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Why Opentable reviews are best


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As many of you know, there's a freaking million places to get customer reviews about anything. Needless to say, I pay more attention to restaurant review sites than most. As painful as it can be at times, I'm sort of duty bound to comb them to see what people are saying about my places. It can be humbling, satisfying, frustrating, and everything in between. As a matter of practice, I find that I have to put aside the fact that many people can be bitter a-holes hell bent on grandstanding and making a bigger deal than they should about a guy's livelihood. After all, vague dissatisfaction does not make as interesting a read as being the victim of abject failure on the part of a restaurant.


Ultimately, when I come across such a review, I need to worry more about what we could have done to avoid the meltdown rather than get annoyed that someone seems to be blaming me for all their life's woes.


At any rate, I digress. Besides the fact that people seem hell bent to polarize as much as possible, these reviews are limited in utility also by the fact that it seems every restaurant out there trends towards about the same amount of overall stars. In other words, you go to these sites looking for insight and walk away with the rather useless data that each restaurant in your area is capable of delivering total bliss, complete failure, everything in between, and all seem to do so at a rate that earns them a rating of "very good".


None the less, if you're gonna do it, go to Opentable. First off, the manner in which they gather their data is bound to give (at least places who use opentable which is growing pretty rapidly) a far larger sample size than others. Every time you dine using opentable, you are sent an e-mail request to rate the place. This, btw, also insures that the reviewer has, in fact, dined there which is another problem with on-line reviews. Reviews both good and bad can be nothing more than a friend or enemy of the restaurant owner making things up.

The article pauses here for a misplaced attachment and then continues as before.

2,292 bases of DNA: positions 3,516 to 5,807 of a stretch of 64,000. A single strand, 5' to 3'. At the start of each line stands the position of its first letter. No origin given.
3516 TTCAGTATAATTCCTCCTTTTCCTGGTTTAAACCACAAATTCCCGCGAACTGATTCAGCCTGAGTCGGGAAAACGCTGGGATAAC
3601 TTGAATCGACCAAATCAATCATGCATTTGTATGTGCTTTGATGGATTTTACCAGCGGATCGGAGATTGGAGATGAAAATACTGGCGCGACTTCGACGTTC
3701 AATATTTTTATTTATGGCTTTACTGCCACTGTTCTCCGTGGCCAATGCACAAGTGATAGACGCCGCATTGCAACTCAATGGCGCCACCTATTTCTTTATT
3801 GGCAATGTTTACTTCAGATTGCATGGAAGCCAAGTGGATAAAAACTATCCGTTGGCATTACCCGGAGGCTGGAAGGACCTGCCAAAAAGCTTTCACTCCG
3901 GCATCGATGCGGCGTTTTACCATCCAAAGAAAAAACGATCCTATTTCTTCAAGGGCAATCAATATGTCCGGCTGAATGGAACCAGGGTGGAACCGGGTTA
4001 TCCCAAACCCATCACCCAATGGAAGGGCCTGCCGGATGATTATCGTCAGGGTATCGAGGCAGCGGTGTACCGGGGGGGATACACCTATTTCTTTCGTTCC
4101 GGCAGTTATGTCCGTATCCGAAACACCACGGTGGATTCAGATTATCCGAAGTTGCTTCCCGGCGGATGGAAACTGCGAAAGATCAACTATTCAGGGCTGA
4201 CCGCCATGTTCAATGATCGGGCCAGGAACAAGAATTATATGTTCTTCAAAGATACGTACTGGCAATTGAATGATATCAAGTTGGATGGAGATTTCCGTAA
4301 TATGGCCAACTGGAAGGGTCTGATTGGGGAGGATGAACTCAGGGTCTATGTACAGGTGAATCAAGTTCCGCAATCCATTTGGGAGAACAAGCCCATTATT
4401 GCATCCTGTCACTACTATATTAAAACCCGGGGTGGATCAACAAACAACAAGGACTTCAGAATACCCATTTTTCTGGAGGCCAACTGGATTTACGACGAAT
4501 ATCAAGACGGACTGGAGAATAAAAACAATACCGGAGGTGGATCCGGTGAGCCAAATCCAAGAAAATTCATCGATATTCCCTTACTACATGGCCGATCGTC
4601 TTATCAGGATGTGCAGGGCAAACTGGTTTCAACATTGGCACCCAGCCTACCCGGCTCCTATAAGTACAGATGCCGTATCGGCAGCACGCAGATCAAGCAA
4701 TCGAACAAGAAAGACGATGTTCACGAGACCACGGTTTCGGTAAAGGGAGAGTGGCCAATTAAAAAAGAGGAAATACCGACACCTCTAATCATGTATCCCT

However, perhaps more important than the sheer number of reviews, the middle is better filled out. I find that places like Yelp or Urban spoon or City Search are filled with reviews written by people who were so elated or so pissed by their dining experience that they just had to run home and say something. Of course, there's those who just feel hell bent on reviewing each and every business they ever patronize (I noticed a guy who rated Dos Perros on Yelp also rated the local airport).


However, since Opentable diners are solicited, someone who had a nice enough or just below average experience might think, "What the hell" and knock out a quick review with their morning coffee. There's also not the culture of "celebrity" blogger mentality that seems to pollute the other sites so the reviewers aren't trying to earn fans by writing over sensationalized pap for effect. Just some person who likely dines out enough to have an idea of what is good and what isn't saying what they liked and what they didn't.


At any rate, FWIW

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